Katherine Sizov is eavesdropping on kiwis, pears, apples and bananas as they talk to each other, and through their conversations she can tell you if they’re ripe and if they’re getting close to rotting.
Sizov is CEO and co-founder Strella Biotechnology, a Seattle-based ag tech company working to reduce food waste by deploying hardware that detects ethylene, a chemical released by fruit as it ripens.
“The food supply chain doesn’t treat food like a living organism,” Sizov said. But fruit communicates with other fruit through the language of ethylene. “Why don’t we listen to what these organisms are saying to us?”
Venture capitalists are getting the message. Strella on Tuesday announced $8 million in new funding, bringing its total funding to date to $11.5 million. Its backers include Google Ventures, which rebranded as GV and is the VC arm of Alphabet, as well as billionaire Mark Cuban.
The startup launched in 2017 in Philadelphia and most of the team relocated to Seattle this winter to be closer to Washington’s apple and pear growers. It has 15 employees and hopes to add another ten over the next year. It’s also aiming to move into other types of produce such as avocados, peaches and mangoes.
Strella has developed IoT devices that monitor the conditions of harvested produce, such as temperature and humidity, as well as the amount of ethylene emitted. They can be deployed in warehouses after picking, in shipping containers traversing the globe, and at retail sites where food is sold.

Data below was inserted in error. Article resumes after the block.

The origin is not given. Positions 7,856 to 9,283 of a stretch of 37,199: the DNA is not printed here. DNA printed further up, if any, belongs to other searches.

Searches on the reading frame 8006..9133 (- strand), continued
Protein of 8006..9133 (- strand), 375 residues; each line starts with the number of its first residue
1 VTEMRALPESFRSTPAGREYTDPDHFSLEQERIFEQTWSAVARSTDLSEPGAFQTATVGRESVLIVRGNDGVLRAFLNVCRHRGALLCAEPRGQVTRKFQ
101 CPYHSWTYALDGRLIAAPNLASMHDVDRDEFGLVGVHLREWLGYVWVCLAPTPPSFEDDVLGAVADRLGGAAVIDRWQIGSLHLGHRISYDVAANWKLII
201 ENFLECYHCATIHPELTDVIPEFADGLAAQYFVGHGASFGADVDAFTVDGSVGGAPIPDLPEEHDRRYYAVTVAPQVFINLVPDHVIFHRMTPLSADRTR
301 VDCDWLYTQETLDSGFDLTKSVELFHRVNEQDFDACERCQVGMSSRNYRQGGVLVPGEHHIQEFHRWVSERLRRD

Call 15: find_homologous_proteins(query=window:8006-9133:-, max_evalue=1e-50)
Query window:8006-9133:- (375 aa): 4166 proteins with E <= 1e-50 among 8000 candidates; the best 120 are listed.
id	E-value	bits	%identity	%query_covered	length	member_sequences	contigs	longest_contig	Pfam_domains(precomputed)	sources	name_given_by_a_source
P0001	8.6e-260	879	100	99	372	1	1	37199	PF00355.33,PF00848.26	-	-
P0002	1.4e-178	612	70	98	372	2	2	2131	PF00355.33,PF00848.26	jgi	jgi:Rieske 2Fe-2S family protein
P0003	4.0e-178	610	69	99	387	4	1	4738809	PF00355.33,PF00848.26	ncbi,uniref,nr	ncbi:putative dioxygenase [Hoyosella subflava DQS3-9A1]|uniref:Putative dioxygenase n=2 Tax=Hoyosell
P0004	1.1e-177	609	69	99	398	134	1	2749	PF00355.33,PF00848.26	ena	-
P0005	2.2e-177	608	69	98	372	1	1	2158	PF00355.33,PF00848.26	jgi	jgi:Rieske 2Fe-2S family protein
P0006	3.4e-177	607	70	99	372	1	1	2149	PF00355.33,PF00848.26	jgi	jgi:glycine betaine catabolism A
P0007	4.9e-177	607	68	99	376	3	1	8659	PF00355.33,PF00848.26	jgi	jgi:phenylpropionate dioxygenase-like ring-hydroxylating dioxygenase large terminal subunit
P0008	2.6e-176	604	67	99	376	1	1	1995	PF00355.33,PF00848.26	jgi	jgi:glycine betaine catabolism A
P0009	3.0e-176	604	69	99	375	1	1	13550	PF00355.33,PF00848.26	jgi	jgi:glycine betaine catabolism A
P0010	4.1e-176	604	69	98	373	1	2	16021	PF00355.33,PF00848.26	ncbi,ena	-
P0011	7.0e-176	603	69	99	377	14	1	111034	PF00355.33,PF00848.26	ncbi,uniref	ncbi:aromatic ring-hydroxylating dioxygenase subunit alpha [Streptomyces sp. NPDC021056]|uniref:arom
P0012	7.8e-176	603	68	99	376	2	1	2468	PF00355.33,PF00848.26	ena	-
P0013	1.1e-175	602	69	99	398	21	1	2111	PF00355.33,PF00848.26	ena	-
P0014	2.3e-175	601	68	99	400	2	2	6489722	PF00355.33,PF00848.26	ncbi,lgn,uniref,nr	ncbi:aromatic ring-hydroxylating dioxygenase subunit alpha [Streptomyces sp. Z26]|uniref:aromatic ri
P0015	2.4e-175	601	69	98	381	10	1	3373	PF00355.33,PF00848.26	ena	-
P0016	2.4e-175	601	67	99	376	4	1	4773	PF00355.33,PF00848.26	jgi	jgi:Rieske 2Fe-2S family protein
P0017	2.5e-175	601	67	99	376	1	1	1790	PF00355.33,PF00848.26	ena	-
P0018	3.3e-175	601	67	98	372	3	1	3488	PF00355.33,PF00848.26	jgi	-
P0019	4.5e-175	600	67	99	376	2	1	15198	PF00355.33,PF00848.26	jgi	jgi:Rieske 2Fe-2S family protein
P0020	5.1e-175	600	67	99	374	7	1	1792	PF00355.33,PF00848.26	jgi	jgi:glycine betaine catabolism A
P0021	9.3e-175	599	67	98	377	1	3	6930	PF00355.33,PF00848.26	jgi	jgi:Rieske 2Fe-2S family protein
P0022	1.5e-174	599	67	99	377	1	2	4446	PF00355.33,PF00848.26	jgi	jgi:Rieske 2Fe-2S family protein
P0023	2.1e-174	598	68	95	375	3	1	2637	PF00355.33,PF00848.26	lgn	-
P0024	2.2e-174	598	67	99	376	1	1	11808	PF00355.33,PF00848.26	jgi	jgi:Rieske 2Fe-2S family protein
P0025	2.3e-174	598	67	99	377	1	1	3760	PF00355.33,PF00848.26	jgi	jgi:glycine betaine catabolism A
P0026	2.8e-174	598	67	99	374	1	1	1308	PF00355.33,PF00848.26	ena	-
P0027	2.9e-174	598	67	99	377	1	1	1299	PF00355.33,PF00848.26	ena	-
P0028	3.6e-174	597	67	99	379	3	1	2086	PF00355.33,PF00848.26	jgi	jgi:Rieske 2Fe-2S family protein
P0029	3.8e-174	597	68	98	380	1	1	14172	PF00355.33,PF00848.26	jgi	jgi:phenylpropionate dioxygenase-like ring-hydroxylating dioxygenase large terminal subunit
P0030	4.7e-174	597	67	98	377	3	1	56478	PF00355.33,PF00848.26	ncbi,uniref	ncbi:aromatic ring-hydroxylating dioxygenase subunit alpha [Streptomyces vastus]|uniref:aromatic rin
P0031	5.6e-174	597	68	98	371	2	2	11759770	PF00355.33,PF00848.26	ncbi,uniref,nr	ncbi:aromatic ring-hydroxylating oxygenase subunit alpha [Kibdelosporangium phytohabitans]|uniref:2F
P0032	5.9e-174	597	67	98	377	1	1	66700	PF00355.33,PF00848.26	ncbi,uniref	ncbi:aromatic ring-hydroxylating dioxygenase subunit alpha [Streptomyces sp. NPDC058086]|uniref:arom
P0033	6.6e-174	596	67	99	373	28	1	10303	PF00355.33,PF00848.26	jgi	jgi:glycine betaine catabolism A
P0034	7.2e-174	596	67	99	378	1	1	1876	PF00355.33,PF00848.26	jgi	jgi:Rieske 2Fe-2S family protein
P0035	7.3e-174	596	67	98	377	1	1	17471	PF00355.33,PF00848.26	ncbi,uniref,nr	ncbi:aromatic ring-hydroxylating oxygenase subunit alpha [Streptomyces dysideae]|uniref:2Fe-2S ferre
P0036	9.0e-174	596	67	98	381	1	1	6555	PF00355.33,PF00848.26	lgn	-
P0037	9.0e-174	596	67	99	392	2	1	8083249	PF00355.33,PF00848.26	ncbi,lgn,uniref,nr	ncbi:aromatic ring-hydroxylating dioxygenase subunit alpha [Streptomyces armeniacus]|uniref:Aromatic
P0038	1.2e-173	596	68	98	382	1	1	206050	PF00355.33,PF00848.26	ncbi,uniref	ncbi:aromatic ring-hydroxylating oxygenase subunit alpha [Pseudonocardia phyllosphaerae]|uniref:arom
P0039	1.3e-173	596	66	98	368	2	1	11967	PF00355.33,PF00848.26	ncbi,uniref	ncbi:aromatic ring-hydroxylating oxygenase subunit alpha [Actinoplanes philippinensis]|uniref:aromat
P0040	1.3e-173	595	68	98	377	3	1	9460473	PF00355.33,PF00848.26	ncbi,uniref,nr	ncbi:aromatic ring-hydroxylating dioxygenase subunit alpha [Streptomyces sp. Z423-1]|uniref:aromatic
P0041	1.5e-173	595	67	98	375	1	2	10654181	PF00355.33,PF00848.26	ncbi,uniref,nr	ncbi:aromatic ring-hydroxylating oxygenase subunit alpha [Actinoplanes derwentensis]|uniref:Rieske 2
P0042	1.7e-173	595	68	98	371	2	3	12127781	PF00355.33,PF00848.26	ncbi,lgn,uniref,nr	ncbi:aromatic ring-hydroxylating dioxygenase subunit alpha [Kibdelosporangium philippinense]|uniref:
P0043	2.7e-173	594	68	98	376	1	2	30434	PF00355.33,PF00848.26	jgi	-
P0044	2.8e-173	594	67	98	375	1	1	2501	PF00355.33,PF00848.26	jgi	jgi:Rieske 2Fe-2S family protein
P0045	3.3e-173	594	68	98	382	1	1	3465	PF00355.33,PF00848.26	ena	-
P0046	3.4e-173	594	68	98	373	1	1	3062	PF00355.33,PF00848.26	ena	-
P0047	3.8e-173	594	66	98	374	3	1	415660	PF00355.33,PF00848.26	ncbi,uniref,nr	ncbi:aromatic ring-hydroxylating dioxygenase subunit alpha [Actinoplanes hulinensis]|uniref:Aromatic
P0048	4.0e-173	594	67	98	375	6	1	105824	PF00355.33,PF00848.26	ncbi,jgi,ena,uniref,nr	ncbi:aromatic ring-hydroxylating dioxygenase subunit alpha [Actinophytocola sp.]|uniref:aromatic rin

The startup has algorithms to make sense of the ethylene levels and other data to let businesses know which produce needs to move when and how close it’s getting to being overripe. The company said it’s providing monitoring for more than 70% of the U.S. apple and pear market.
“We are the guardians that look over the produce as it’s traveling,” Sizov said.
Sizov was a budding neurologist when she became concerned about the magnitude and environmental impacts of food waste. The U.S. Department of Agriculture estimates that more than 30% of food is wasted. Jay Jordan is the startup’s co-founder and chief operating officer.
Despite today’s tumultuous economics, Sizov said she needs to grow her team and that she expects there to be sustained demand for Strella’s technology. “Food is one of those necessary industries,” she said, “where we still have to eat and eat healthy, good food.”
The Series A round was led by Millennium New Horizons with participation from Google Ventures and Rich Products Ventures. It was joined by existing investors Mark Cuban, Yamaha Motor Ventures, Catapult Ventures and Union Labs.
There are various companies across the Pacific Northwest tackling similar problems.
Bainbridge Island, Wash.-based RipeLocker is selling patented “low-atmosphere” containers designed to prevent rotting crops by preserving recently harvested flowers and produce. The startup raised $12 million last year.
Other agtech companies with recent funding include greenhouse tech startups iUNU and Koidra; smoothie maker The 2050 Company; irrigation IoT startup CODA Farm Technologies; and weed and rock robotics companies Aigen, Carbon Robotics and TerraClear.
There’s also Seattle startup Shelf Engine, which aims to help curb food waste with a tech platform used by grocers to manage food orders for their delis, bakeries, cut produce, meats and seafood.